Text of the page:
Indian bread or Roti is known by several names like Paratha, Chapathi or Phulka, depending on how it is made and what ingredients are used (basic common ingredient is wheat flour/ all purpose flour). Methi Paratha, made by adding fresh fenugreek leaves, is a typical North Indian bread that goes great with most curries and dals.
Introducing Roti Maker
A few years ago I decided to make a switch from white rice to rotis in an effort to cut down portion sizes and carbs. I was living in New York by myself and used to travel to India often. On one of the trips I discovered ‘Roti Maker’ costing about a 35$ equivalent in rupees. There was this guy doing a demo at a store churning out lovely fluffy rotis in minutes. It seemed like the easiest thing in the world. I picked up a piece and lugged it back to New York. Two days in, I made my first attempt . I made the dough and set it on the roti maker exactly as per the instructions, but all I got was lumps of burnt dough that got stuck in the roti maker. I was very disappointed. Try as I did I just couldn’t get it– I just gave up on it. Maybe I should have tried harder.
Traditional is best
A few weeks later, friends of mine from LA (Alka and her husband Santosh) were visiting New York and spent a a couple of days with me. Alka makes great rotis and phulkas ( which are dry rotis cooked directly on a gas flame). She taught me her technique of how to mix the batter right -the trick is to keep adding small quantities of water to the flour, and mixing well till you get a soft, pliable consistency. You then make it into round balls, each for one roti. The next step is to flatten these on a roti roller (see picture), making them small, round and thin about 6″ in diameter) . The final step is to cook them on a flat pan on both sides, turning them over, sprinkling oil. You may have to try a few times but you’ll get it.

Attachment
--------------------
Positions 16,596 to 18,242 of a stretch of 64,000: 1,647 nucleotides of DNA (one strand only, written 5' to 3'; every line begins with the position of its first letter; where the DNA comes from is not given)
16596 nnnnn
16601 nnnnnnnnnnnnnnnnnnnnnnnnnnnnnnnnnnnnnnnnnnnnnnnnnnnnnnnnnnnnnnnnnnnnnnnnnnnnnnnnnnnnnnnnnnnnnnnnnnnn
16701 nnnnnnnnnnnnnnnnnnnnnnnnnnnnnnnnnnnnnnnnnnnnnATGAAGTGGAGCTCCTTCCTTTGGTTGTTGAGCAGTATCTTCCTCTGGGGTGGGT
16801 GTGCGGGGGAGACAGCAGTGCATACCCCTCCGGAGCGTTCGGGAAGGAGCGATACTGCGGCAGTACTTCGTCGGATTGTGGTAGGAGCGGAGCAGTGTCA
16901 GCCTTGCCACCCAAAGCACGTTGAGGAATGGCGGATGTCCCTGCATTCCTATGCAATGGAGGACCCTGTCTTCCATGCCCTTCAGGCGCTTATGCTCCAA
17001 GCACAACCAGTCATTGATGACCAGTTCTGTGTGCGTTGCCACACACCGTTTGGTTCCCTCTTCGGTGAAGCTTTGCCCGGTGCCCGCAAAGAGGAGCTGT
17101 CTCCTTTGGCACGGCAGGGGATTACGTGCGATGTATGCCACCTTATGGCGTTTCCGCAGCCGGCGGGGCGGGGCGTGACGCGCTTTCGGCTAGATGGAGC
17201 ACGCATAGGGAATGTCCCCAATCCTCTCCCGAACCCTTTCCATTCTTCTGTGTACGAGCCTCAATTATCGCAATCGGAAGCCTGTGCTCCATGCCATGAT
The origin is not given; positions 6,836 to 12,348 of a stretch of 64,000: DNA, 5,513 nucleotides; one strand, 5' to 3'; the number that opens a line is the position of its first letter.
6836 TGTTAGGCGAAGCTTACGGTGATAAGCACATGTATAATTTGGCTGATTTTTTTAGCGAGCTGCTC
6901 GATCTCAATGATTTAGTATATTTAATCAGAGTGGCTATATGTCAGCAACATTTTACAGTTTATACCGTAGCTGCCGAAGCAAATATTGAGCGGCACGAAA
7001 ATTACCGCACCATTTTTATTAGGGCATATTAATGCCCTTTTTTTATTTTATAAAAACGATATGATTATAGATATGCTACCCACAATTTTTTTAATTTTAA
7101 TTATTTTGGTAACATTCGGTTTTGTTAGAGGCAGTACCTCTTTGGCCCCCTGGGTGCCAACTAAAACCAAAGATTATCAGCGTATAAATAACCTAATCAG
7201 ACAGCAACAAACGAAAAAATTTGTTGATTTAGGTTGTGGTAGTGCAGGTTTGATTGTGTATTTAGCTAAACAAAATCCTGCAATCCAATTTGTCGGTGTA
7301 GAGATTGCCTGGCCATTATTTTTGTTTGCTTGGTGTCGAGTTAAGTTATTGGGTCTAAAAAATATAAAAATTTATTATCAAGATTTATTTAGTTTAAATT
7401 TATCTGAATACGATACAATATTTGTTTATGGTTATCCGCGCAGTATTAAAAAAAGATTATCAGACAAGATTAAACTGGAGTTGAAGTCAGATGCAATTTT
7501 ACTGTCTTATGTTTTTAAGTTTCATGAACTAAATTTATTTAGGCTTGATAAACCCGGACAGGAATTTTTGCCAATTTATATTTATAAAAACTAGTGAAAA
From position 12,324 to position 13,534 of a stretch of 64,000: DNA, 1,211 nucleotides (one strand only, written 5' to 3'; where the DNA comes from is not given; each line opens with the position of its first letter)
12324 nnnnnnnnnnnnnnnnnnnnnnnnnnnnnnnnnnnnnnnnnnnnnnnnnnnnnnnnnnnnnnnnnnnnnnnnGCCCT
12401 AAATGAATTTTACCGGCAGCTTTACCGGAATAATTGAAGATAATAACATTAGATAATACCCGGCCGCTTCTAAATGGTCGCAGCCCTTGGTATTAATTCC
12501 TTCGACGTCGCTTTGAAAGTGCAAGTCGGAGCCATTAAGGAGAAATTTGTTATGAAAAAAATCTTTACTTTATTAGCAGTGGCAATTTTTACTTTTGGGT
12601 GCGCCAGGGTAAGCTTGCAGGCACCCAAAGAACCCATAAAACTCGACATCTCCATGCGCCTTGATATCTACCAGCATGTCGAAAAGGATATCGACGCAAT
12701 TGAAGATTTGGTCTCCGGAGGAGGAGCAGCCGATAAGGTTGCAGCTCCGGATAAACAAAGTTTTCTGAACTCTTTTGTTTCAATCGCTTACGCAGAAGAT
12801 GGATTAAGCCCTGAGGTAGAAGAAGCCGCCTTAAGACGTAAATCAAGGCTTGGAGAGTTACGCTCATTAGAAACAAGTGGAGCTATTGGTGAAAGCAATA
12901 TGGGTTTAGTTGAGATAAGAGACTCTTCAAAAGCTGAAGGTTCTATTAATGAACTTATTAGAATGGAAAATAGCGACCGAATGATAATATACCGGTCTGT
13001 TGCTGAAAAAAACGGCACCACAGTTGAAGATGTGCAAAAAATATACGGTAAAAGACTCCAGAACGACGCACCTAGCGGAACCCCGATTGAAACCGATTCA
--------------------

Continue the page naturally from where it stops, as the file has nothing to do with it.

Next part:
If this is too much effort for you, and if you’re willing to spend money ( a thousand bucks– yes, you heard me right!) and wait, you can buy a Rotimatic (https://rotimatic.com/) – I haven’t personally tried it, believe it will do everything for you.
Oats are a gluten-free whole grain and a great source of important vitamins, minerals, fiber and antioxidants. Beta-glucan, a soluble fiber in oats helps reduce cholesterol and blood sugar levels. Methi leaves are also nutrient rich and are known to help lower cholesterol among other things.
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- 1/4 Cup Whole Wheat Flour
- 1/4 Cup Oat Flour
- 1/4 Cup Methi Leaves (Fenugreek Leaves)
- 1 Pinch Sea Salt Or To Taste
- 1 Tablespoon Olive Oil
- Set aside a mixture of oat and wheat flour
- Separate the fenugreek leaves and discard the stalks. Add fenugreek leaves, salt, and a teaspoon of oil to the flour. Slowly start adding filtered water little by little and knead well till you have the dough consistency soft and pliant but not watery. Divide into 4 portions and roll each portion into a paratha using a rolling pin on a clean, flat surface. To avoid the rolling pin from sticking to the dough, sprinkle some oat/wheat flour mix on the surface and on top of the paratha. Make sure the edges of the paratha are not too thick.
- Set pan on stove with medium flame and allow it to heat up. Make sure it does not start smoking. Add a few drops of oil, set the paratha on the pan and let it cook on one side for a minute; add a few drops of oil and turn over and cook this side for another minute. Repeat the process of flipping the paratha with a shorter time interval till you see brown spots. Transfer to serving dish